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Trouble Next Door

Gene that induces cell senescence promotes tumour formation

12 July 2020

Trouble Next Door

Senescence is a phenomenon where ageing or damaged cells go into a kind of ‘sleeping’ state where they stop proliferating, protecting us from cancer. But a new study suggests that these sleeper cells may be having an untoward influence on their neighbours, as previous experiments have shown that getting rid of senescent cells in tissues actually reduces the chances of developing cancer. Skin samples from normal mice (left hand panels) show cells growing in orderly, thin layers. But samples from animals that have been genetically engineered to permanently switch on p16, a gene that triggers senescence (right hand panels), reveal that these sleeping cells send out signals causing neighbouring healthy skin cells to grow out of control and start heading down the road to cancer. Maybe blocking these signals – or getting rid of senescent cells altogether – could turn out to be a good strategy for preventing cancer in the future.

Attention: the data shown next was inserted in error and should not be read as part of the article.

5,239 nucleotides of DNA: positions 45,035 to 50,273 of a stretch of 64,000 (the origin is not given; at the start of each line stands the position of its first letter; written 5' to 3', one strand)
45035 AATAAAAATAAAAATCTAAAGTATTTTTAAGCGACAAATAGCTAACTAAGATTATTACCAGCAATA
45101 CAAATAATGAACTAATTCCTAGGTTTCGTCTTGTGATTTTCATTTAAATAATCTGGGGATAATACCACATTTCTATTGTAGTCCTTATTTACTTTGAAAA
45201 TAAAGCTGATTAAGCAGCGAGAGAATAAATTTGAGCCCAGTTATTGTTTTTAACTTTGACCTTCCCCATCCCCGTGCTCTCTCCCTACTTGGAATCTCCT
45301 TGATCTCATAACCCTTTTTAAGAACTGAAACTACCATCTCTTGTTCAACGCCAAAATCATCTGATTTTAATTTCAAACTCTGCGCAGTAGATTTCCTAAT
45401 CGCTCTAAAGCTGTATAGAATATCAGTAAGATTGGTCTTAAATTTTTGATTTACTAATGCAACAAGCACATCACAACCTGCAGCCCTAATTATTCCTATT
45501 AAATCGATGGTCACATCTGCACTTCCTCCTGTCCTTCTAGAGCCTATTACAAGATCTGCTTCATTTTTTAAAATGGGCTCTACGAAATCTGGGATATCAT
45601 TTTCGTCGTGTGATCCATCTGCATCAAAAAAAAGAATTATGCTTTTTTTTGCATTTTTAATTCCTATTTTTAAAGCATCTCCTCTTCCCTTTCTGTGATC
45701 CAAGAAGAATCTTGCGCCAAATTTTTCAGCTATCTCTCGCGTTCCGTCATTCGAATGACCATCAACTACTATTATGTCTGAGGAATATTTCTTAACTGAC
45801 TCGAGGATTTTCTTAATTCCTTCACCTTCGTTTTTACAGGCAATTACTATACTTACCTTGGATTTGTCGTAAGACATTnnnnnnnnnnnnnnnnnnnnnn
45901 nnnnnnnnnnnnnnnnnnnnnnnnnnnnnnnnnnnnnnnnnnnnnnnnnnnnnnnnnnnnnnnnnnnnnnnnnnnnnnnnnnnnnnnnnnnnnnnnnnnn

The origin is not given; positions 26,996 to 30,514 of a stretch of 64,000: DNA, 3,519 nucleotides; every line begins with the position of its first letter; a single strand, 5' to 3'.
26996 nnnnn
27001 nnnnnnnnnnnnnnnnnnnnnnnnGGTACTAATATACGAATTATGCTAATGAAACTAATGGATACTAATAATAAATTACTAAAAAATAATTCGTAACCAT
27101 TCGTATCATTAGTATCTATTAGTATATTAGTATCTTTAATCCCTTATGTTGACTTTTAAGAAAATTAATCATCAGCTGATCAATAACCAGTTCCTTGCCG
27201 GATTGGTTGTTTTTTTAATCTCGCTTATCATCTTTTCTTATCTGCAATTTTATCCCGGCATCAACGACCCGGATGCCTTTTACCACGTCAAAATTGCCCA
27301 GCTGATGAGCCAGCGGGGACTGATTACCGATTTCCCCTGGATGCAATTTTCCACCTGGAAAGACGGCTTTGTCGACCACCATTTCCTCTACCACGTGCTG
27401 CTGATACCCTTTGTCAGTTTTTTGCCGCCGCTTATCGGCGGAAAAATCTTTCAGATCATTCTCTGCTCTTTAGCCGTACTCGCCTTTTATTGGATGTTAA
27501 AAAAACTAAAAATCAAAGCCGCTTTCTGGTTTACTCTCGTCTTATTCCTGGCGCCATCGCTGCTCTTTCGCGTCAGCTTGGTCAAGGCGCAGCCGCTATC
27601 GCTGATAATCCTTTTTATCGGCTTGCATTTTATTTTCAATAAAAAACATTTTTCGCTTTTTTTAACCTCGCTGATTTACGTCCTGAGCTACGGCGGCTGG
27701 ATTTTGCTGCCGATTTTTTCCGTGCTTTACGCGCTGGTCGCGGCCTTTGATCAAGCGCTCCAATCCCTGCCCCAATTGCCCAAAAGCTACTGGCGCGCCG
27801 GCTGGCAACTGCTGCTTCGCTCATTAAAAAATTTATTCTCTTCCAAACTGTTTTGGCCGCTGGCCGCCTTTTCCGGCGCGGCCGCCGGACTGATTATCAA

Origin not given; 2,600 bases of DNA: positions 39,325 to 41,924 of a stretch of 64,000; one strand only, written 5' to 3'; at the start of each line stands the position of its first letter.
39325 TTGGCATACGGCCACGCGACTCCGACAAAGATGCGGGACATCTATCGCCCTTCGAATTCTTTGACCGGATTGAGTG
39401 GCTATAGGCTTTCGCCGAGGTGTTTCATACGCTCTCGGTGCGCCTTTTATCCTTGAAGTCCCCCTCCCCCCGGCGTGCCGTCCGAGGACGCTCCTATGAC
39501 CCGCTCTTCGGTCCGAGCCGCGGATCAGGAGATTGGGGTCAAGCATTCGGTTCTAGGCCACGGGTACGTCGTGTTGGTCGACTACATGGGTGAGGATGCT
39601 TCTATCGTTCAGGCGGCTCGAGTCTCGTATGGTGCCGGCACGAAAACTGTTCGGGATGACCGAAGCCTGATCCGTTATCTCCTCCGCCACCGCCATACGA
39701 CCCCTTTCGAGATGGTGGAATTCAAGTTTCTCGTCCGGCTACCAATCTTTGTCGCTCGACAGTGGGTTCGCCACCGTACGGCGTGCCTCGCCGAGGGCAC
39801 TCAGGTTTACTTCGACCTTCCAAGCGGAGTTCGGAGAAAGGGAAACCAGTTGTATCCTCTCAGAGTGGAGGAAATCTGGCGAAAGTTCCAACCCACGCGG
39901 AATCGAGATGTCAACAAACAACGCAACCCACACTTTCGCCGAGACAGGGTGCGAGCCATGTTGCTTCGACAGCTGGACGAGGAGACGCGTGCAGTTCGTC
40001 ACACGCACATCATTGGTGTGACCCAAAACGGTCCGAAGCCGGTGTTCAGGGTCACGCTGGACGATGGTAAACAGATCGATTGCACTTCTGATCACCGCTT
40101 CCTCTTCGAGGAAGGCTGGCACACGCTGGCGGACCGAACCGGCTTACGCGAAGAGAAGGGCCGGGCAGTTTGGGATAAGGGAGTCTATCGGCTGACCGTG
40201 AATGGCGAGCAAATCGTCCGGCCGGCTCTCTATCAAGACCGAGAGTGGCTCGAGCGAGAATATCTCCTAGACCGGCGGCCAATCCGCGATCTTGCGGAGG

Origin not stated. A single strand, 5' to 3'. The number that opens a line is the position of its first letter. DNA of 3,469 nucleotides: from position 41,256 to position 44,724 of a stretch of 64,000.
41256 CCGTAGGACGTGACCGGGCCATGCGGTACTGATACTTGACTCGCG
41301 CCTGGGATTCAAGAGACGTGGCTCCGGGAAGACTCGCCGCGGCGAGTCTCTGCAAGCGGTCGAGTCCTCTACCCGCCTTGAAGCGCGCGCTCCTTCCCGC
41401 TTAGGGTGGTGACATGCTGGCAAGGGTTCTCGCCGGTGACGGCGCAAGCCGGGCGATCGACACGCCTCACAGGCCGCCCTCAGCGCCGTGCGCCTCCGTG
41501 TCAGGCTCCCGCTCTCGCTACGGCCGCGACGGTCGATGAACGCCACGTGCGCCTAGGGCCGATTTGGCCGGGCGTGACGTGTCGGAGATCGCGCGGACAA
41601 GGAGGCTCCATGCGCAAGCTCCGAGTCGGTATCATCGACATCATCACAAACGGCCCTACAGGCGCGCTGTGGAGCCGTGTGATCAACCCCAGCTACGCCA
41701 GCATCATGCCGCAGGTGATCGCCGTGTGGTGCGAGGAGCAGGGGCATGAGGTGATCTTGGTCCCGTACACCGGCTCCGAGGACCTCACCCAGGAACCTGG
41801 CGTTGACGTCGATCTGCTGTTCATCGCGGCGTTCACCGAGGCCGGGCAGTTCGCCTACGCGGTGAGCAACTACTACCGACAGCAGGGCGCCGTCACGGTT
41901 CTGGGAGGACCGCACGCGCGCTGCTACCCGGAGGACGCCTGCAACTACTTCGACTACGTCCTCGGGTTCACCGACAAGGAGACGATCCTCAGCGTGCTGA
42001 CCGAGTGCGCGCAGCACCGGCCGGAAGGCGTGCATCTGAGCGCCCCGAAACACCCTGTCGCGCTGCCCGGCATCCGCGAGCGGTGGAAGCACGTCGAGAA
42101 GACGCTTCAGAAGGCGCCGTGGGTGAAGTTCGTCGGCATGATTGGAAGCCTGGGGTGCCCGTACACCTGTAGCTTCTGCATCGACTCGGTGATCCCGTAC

Written by Kat Arney

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BPoD stands for Biomedical Picture of the Day. Managed by the MRC Laboratory of Medical Sciences until Jul 2023, it is now run independently by a dedicated team of scientists and writers. The website aims to engage everyone, young and old, in the wonders of biology, and its influence on medicine. The ever-growing archive of more than 4000 research images documents over a decade of progress. Explore the collection and see what you discover. Images are kindly provided for inclusion on this website through the generosity of scientists across the globe.

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